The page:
After starting the diet his words tripled! I’m not exaggerating because I had a speech therapist and an occupational therapist that documented the changes. He was a different child. Stemming and tantrums were cut in half. His behavior in general was completely different. He was more social, too. The diarrhea stopped, and he became potty trained 2 days after starting the diet.
Unbelievable, was the only way to describe it. Some of the doctor’s didn’t agree with me that it was necessary for him to be on the diet. Even my husband was uncertain if we were doing the right thing. Going on the diet is stressful for everyone at first. Cutting out all of his favorite foods was difficult, too.  No one had a cut and dry answer for doing it.  After about a year I took him off of the diet to see what would happen and he started doing all the same things again.  After that Chris was begging me to put him back on the diet!  Now it has been 3 years since going gluten-free and we will never go back.
I have no doubt in my mind that if I had not opened that book our life would be different now. Gluten free has saved my son’s quality of life. I hear people say all the time, “How do you do it?, “Your poor kids can’t eat anything!”, or “It’s so expensive, we could never afford it.” What they don’t realize is how hard it was before we changed his diet. We have less medical expense because of the improvement in his overall health and well-being. He is a happy little boy now. He still has PDD, but it is mild compared to what it would have or could have been.

 We still eat cookies, pizza and french fries. We aren’t perfect when it comes to our diet. They make all the same junk food in gluten-free versions, so we still have to be careful. Alex hates vegetables and I have to try to sneak them into him by hiding them in other foods. Thanks to the recent boom in the gluten-free industry being on the diet is a lot easier than it was 3 years ago. Restaurants are putting more effort into food allergies and cross contamination. General Mills has come out with gluten-free versions of cake and brownies.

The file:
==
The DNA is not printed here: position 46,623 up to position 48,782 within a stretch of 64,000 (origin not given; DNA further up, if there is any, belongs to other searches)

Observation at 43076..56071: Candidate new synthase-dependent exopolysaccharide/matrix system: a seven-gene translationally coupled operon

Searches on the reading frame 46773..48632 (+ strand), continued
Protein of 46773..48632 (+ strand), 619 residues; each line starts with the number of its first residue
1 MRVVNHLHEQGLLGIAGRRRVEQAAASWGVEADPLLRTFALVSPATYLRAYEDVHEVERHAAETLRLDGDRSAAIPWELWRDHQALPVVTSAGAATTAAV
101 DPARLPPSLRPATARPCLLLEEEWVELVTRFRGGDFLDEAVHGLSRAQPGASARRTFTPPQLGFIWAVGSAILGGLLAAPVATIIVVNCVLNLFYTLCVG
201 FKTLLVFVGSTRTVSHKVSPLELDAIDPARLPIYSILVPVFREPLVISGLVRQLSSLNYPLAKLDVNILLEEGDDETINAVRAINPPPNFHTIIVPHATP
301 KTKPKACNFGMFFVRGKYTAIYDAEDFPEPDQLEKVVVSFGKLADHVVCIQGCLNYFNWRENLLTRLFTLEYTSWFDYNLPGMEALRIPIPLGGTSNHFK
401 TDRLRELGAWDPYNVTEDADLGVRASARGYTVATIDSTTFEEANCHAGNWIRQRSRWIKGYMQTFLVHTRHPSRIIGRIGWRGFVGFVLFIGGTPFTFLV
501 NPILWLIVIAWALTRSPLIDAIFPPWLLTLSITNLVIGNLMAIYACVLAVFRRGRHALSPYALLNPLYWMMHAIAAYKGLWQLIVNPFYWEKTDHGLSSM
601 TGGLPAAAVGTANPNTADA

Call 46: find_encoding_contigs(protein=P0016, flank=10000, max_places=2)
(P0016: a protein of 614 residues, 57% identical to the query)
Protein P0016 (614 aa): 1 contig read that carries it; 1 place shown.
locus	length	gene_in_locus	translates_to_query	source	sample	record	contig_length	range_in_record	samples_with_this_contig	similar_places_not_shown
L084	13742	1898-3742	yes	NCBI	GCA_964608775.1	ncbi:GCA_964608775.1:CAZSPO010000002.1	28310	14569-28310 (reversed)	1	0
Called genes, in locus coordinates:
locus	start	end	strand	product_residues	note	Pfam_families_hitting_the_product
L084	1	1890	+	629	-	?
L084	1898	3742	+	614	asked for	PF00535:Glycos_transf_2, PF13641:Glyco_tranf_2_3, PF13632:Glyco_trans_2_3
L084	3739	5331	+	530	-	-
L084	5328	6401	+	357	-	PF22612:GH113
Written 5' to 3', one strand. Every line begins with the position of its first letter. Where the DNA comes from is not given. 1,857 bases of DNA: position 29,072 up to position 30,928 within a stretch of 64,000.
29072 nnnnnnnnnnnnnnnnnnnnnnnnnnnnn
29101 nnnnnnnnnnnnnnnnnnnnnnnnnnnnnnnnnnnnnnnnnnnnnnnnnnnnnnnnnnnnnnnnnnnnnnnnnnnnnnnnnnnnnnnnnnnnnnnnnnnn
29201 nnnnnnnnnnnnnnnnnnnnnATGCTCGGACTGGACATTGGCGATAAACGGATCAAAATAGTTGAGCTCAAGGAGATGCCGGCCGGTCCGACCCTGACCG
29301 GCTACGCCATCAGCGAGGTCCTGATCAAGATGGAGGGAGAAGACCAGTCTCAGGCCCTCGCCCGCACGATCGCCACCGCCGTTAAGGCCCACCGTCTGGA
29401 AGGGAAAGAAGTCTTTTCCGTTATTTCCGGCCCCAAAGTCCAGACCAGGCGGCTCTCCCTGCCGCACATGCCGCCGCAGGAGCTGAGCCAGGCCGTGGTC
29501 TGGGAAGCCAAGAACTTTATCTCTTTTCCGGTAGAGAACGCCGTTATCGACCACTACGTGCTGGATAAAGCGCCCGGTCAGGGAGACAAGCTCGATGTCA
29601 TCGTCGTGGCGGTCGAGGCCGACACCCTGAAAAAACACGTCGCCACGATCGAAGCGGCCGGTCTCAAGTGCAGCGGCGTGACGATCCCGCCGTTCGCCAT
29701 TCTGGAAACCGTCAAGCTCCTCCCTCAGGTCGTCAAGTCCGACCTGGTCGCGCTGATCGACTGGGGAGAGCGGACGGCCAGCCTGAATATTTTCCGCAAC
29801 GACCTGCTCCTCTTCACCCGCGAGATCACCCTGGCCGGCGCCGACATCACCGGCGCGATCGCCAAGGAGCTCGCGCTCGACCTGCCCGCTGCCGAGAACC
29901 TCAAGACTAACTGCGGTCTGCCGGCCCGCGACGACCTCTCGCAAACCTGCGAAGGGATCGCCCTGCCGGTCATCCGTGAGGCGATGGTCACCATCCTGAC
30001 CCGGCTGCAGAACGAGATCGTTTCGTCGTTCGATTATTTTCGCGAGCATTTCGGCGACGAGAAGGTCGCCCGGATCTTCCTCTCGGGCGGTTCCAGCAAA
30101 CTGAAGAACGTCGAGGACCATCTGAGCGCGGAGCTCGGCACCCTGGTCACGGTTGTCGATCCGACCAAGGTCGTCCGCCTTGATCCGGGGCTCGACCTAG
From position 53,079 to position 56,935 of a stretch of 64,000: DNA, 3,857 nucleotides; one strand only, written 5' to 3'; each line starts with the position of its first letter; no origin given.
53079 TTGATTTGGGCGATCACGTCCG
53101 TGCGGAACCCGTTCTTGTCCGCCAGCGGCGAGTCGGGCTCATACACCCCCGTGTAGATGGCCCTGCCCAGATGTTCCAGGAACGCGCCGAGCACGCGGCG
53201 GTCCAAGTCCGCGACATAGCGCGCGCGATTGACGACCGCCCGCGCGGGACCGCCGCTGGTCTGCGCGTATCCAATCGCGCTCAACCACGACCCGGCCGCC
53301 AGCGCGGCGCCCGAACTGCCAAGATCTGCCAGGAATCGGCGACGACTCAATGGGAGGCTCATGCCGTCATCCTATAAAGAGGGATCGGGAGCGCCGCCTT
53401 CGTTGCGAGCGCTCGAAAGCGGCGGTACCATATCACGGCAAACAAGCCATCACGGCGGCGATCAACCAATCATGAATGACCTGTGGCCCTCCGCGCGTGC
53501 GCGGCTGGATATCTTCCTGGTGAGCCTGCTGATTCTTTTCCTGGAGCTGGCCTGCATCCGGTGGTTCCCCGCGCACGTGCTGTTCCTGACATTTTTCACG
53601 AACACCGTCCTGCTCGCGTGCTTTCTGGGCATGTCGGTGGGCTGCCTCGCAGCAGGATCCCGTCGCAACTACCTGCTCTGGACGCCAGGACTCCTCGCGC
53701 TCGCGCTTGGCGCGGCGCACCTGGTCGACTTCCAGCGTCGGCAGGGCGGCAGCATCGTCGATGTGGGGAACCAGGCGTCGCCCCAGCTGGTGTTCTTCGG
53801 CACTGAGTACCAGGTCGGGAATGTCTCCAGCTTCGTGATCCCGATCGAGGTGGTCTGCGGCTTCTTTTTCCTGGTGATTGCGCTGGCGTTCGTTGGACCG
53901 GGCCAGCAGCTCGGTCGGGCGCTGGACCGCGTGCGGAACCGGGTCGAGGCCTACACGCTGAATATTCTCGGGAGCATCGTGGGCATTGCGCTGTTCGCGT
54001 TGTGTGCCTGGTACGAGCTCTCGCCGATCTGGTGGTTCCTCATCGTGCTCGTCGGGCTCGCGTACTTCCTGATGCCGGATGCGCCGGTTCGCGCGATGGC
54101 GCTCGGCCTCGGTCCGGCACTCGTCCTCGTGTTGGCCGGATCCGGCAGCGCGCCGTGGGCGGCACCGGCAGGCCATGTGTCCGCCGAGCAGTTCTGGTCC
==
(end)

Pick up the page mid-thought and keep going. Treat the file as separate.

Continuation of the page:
So here we are today!  Myself, Alex, our daughter Makenzie, my Mom (recently diagnosed with Celiac Disease) are all gluten-free. We are healthier and happier because of it.
From Wikipedia, the free encyclopedia
Pervasive Developmental Disorder – Not Otherwise Specified (PDD-NOS) is a pervasive developmental disorder (PDD)/autism spectrum disorder (ASD). While those with it have some characteristics of disorders on the autistic spectrum, they don’t fit the diagnostic criteria of any of the other disorders thereon. While PDD-NOS shares similarities with autism, it tends to be milder.[1]
 “Pervasive Developmental Disorder – Not Otherwise Specified (PDD-NOS)”. Yale Child Study Center. 2008-05-06. Retrieved 2008-06-17. 
 From Wikipedia, the free encyclopedia
Gluten sensitivity (GS) encompasses a collection of medical conditions in which gluten has an adverse effect. For individuals with gluten-sensitive enteropathy, removal of gluten generally results in the restoration of villus architecture or lower lymphocyte densities in the intestine. With some sensitivities, improvements may be seen in the neurological state, but a clinical finding may not be clear.  GS also can affect blood chemistry, treatability of certain autoimmune diseases, and/or an untreated improvement in autoimmune conditions.